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NEWS
May 8, 2011
Washington County Public Schools will hold a public meeting at 6 p.m. May 16 at Bester Elementary School to get feedback on the proposed replacement of the school. The options for replacing the school in Hagerstown’s South End will be discussed. This includes whether to save or raze the existing school.
NEWS
November 12, 2002
HAGERSTOWN - The second annual 'Choices for the future' fairheld at South Hagerstown High attracted more than 1,000 students. More than 100 colleges, 18 area employers and eight community service agencies were in attendance to provide Tri-State students and their parents with an inside look into their futures. Students received color-coded tickets to correlate with their schools so attendance could be documented for scholarship awards to schools with the highest percentage of attendees.
SPORTS
By BOB PARASILITI | October 21, 2012
Lee Green has taken the pledge. He's taking membership in a special fraternity. It is one of serving, helping and nurturing. The former St. Maria Goretti star is living a life of basketball, the dream that he has harbored in the days even before he was running the floor in the Gael Center. Back then, he wanted to be a player. But with time and wisdom, Green found his true calling. Now, he wants to teach players. Green, now based in Dallas, came back to his roots on Saturday to host the Maryland Preseason Skills Clinic on the Goretti campus.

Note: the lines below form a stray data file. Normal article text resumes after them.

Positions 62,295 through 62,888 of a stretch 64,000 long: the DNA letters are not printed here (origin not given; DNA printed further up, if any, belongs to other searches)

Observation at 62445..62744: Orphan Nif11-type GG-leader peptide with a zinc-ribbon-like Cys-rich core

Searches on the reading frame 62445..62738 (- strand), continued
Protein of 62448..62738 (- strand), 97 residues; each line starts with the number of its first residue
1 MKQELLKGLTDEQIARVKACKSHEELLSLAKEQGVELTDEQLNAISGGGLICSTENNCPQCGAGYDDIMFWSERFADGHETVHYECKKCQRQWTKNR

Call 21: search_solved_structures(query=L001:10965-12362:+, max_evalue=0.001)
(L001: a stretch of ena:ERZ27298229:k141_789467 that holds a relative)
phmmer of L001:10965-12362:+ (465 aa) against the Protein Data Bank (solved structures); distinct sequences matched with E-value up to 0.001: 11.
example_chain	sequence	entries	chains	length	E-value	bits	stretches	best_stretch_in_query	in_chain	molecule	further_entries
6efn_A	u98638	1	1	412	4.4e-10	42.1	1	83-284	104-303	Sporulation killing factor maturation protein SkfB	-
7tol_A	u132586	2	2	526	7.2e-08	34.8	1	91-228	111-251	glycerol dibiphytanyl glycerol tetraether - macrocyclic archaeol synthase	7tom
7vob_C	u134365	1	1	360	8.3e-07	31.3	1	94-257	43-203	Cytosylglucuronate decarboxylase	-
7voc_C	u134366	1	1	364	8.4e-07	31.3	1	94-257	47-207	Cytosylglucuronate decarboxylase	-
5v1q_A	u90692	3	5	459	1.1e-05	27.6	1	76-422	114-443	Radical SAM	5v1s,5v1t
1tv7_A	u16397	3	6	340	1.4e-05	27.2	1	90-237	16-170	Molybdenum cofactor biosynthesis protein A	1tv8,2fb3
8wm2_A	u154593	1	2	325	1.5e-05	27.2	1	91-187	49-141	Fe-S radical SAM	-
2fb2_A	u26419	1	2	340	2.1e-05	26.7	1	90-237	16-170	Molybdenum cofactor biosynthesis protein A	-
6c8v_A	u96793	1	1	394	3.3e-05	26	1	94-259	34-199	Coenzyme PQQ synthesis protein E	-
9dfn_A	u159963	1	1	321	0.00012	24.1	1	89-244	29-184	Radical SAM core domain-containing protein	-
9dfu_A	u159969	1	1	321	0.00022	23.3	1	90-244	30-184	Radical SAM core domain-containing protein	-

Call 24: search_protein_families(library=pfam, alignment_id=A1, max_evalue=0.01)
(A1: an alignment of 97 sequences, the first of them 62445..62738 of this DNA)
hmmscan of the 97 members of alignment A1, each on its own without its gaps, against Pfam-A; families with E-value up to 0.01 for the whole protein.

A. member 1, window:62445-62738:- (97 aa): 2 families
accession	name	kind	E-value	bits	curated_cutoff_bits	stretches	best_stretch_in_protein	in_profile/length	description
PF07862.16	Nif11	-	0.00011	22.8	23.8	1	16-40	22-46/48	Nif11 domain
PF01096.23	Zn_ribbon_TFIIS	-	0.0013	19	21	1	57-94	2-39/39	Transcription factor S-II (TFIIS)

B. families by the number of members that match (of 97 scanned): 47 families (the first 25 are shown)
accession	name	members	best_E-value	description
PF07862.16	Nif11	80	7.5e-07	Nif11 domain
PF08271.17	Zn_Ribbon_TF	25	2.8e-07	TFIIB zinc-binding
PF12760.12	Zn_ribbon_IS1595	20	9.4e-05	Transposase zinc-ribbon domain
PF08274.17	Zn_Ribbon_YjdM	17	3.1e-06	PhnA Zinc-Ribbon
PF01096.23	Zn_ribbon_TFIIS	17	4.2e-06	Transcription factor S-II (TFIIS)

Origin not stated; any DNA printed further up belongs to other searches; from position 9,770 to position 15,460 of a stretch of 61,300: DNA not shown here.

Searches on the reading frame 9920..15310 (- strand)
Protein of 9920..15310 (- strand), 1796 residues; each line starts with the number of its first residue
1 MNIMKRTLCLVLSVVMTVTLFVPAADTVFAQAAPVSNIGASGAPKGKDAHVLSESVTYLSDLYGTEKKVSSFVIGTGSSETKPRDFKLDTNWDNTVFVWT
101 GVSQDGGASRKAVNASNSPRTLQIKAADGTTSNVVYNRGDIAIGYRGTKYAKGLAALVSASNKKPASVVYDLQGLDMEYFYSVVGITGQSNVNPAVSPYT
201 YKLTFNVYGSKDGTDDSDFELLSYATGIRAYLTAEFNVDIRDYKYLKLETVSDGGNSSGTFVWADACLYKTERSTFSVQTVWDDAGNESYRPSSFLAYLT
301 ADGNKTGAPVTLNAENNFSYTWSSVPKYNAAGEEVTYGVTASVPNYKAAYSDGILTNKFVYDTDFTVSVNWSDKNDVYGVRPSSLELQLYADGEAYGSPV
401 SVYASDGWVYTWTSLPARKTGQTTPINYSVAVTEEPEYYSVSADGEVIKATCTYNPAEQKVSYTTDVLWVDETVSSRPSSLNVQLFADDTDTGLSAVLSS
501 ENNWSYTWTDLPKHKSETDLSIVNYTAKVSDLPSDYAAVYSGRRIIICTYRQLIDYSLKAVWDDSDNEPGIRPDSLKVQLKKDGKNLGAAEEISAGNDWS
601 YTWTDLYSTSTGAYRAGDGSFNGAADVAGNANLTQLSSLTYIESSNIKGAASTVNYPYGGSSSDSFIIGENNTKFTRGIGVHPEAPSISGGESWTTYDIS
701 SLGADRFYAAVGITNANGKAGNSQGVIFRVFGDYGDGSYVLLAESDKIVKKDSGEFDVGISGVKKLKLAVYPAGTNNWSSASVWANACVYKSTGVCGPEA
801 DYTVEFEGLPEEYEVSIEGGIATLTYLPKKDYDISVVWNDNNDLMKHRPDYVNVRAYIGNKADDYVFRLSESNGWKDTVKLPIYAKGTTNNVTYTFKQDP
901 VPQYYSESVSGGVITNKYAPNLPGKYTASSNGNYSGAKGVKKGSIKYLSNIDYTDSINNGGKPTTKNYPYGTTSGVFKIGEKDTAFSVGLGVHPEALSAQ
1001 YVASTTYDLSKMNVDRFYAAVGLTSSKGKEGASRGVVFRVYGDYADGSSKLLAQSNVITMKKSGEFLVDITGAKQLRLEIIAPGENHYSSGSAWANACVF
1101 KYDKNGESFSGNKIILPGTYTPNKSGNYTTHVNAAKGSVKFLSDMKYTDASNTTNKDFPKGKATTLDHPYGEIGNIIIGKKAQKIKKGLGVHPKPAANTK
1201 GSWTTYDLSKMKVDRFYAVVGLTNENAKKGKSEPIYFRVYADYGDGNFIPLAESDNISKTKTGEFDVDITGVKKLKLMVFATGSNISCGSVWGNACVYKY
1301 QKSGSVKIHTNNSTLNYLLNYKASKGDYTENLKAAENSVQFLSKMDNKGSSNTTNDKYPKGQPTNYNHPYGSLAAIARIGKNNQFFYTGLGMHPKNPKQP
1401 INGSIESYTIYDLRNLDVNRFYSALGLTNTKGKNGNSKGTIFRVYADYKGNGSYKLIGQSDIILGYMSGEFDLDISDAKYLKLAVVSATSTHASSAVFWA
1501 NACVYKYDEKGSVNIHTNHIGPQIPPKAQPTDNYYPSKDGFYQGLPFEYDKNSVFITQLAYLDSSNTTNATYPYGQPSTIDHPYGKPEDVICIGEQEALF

NEWS
September 26, 2007
The Hagerstown Ice & Sports Complex is a 40,500-square-foot facility owned by the City of Hagerstown and operated by the Washington County Sports Foundation Inc., a private, nonprofit corporation. The ice and sports complex has a National Hockey League-size rink on nine acres in Hagerstown's Fairgrounds Park at 580 Security Road. Activities include adult and youth hockey, freestyle skating and public ice skating. Those interested in learning to skate can do so in classes at the rink.
NEWS
August 27, 2000
Future is now for Suns By BOB PARASILITI / Staff Writer For the Hagerstown Suns, the future is now. The season has been reduced to eight games with no hopes of any of those eight to be meaningful games. The Suns are out of the playoff chase and can't even finish .500 for the year even if they win all the rest of their games. continued Still, manager Rolando Pino claims there is a sense of urgency among his team as it heads into the last week of the season.
NEWS
Crystal Schelle | October 22, 2011
"Don't touch anything. " That was my first instruction to the Pulse teen journalists when we were allowed to enter The Herald-Mail Headline News' brand, spanking-new broadcast studio. Nearly all of the six high school seniors are super smart kids, but I wasn't taking any chances. It seems like forever since we started on this broadcast journey. Earlier this year, we had made a decision to stop publishing a weekly Pulse teen section. It was hard adjustment for not only the teens, but for me, too. What was next?